$$J=\begin{bmatrix} \lambda&1&0\\ 0&\lambda&1\\ 0&0&\lambda \end{bmatrix}$$

Find a permutation matrix $M$ such that $$M J M^{-1} = J^{t}$$

I know that $J$ is a Jordan form matrix, but I don't even have an idea as to how to approach the problem.

  • $\begingroup$ I presume you mean let $J = $ that matrix. $\endgroup$ – Robert Israel Jun 23 at 23:12
  • $\begingroup$ Forget $M$ for the moment. Can you come up with a sequence of row and column swaps that transpose $J$? $\endgroup$ – amd Jun 23 at 23:12
  • $\begingroup$ Oh, forgot about that, thanks for notyfing me ! $\endgroup$ – Guilherme takata Jun 24 at 17:06
  • $\begingroup$ @amd I can come up with such sequence but does that help in any way in finding the matrix M ? $\endgroup$ – Guilherme takata Jun 24 at 17:43

There are only five permutation matrices to try.

I found $M=\begin{pmatrix}0&0&1\\0&1&0\\1&0&0\end{pmatrix}$ works, by trial and error. (I checked $MJ\stackrel{?}=J^tM$.)


Let $\{e_1,e_2,e_3\}$ be standard basis. Then $J.e_1=\lambda e_1$, $J.e_2=e_1+\lambda e_2$, and $J.e_3=e_2+\lambda e_3$. In other words, $J.e_3=\lambda e_3+e_2$, $J.e_2=\lambda e_2+e_1$, and $J.e_1=e_1$. So, consider the permutation

  • $e_1\rightarrow e_3$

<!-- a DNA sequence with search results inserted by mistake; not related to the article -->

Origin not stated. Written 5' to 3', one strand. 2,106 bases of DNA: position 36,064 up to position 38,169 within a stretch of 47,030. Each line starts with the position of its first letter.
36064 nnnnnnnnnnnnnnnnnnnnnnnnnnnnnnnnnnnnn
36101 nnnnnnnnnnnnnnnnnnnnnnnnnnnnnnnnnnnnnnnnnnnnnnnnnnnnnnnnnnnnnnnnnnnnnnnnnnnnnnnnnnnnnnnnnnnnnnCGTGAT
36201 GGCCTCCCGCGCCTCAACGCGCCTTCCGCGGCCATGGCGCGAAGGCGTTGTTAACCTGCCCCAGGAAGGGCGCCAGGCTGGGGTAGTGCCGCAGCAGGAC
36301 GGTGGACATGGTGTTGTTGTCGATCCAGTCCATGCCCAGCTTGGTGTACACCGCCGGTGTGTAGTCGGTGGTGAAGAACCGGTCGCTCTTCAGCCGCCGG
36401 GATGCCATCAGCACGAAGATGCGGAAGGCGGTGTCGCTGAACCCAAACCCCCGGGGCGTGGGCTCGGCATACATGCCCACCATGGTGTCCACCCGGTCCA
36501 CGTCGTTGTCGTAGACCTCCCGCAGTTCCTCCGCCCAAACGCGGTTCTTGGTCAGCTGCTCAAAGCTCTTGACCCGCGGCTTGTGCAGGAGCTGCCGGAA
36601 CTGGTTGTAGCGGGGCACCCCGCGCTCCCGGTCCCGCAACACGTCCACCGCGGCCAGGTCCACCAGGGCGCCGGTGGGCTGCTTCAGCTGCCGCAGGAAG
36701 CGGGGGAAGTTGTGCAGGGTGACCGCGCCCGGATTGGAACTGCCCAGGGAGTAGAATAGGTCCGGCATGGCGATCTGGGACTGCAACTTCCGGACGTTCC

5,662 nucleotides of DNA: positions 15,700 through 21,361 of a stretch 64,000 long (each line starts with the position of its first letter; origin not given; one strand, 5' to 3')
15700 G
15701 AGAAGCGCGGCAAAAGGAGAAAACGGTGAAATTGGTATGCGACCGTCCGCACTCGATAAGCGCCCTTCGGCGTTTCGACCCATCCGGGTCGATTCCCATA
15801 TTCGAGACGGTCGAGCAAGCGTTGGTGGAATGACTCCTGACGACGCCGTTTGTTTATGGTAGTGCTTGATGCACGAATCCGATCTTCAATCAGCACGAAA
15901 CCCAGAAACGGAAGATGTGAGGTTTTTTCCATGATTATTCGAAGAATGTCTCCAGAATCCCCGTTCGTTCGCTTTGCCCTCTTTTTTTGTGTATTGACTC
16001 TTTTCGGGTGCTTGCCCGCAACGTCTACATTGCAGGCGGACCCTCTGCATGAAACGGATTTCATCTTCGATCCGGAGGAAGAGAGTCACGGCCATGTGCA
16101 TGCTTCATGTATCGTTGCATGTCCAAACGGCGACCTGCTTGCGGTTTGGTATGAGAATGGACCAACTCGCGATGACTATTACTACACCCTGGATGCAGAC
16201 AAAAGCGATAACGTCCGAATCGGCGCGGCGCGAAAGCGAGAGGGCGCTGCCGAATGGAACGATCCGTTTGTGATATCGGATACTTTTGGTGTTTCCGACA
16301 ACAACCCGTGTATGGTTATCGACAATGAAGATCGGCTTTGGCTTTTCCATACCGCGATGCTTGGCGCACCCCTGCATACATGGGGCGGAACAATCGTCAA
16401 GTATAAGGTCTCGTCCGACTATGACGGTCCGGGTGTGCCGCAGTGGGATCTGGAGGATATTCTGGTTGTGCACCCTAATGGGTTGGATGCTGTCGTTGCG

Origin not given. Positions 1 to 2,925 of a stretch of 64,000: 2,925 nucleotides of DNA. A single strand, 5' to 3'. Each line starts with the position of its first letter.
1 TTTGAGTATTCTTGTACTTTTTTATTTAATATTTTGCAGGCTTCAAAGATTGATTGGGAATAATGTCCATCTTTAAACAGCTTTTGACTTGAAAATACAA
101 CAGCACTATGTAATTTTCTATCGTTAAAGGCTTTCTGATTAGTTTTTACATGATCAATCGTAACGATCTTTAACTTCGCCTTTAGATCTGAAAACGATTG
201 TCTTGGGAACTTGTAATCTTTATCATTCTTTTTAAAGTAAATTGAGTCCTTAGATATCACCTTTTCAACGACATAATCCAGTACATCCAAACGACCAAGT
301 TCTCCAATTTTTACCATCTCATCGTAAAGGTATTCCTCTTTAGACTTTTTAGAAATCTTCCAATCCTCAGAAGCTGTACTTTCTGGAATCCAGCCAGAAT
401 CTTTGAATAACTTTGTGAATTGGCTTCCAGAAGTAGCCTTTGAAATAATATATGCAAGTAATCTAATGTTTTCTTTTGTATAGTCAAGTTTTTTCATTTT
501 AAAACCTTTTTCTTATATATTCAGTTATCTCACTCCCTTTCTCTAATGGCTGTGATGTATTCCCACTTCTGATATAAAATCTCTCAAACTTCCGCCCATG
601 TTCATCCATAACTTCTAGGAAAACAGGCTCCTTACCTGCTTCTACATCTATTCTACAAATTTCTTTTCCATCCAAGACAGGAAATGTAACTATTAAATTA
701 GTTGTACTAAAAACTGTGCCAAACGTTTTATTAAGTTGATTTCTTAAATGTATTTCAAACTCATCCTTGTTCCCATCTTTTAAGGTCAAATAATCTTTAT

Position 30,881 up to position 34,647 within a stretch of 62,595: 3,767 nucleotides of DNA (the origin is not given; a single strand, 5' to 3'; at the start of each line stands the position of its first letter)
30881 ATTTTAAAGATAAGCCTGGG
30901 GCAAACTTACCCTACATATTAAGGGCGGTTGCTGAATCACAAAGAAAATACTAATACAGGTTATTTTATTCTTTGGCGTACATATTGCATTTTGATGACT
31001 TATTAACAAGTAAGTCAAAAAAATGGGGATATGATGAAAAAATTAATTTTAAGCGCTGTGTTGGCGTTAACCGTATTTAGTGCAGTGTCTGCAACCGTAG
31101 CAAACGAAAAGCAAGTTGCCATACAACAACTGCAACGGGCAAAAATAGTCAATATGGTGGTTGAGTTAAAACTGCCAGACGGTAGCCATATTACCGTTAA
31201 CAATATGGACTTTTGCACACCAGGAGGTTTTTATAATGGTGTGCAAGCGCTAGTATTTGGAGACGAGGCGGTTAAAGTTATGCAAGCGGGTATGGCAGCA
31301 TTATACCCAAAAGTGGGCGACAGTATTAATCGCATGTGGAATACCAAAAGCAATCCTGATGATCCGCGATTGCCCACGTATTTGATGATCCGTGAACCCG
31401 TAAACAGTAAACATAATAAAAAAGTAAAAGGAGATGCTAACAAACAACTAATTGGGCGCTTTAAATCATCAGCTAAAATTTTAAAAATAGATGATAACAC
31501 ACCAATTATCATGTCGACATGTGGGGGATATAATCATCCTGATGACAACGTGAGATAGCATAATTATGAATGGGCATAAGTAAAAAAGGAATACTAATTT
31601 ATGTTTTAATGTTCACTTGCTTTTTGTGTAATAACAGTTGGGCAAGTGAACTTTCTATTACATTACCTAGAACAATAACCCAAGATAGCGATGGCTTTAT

• $e_2\rightarrow e_2$;
  • $e_3\rightarrow e_1$.

The matrix of the linear map $v\mapsto J.v$ with respect to the basis which consists of $e_3$, $e_2$, and $e_1$ is then$$\begin{bmatrix}\lambda&0&0\\1&\lambda&0\\0&1&\lambda\end{bmatrix}=J^T.$$So, let $M$ be the inverse of the change-of-bases matrix between $\{e_1,e_2,e_3\}$ and $\{e_3,e_2,e_1\}$, which is$$\begin{bmatrix}0&0&1\\0&1&0\\1&0&0\end{bmatrix}.$$Then you will have $MJM^{-1}=J^t$.

  • $\begingroup$ I dont quite get the reasoning behind this solution, I see that I need to solve the equation: $MJ=J^{t}M$ but i dont know ho to proceed now $\endgroup$ – Guilherme takata Jun 24 at 17:40
  • $\begingroup$ No, you certainly don't need to solve that equation, since what I did proves that $MJM^{-1}=J^T$. $\endgroup$ – José Carlos Santos Jun 24 at 17:50
  • $\begingroup$ Still why do you considered said permutation, I sitll dont see the reasoning behind this $\endgroup$ – Guilherme takata Jun 24 at 17:52
  • $\begingroup$ Do you agree that $J.e_1=\lambda e_1$? $\endgroup$ – José Carlos Santos Jun 24 at 17:59
  • $\begingroup$ Yes but i dont see how multiplying by the standart basis helps in any way $\endgroup$ – Guilherme takata Jun 24 at 18:00

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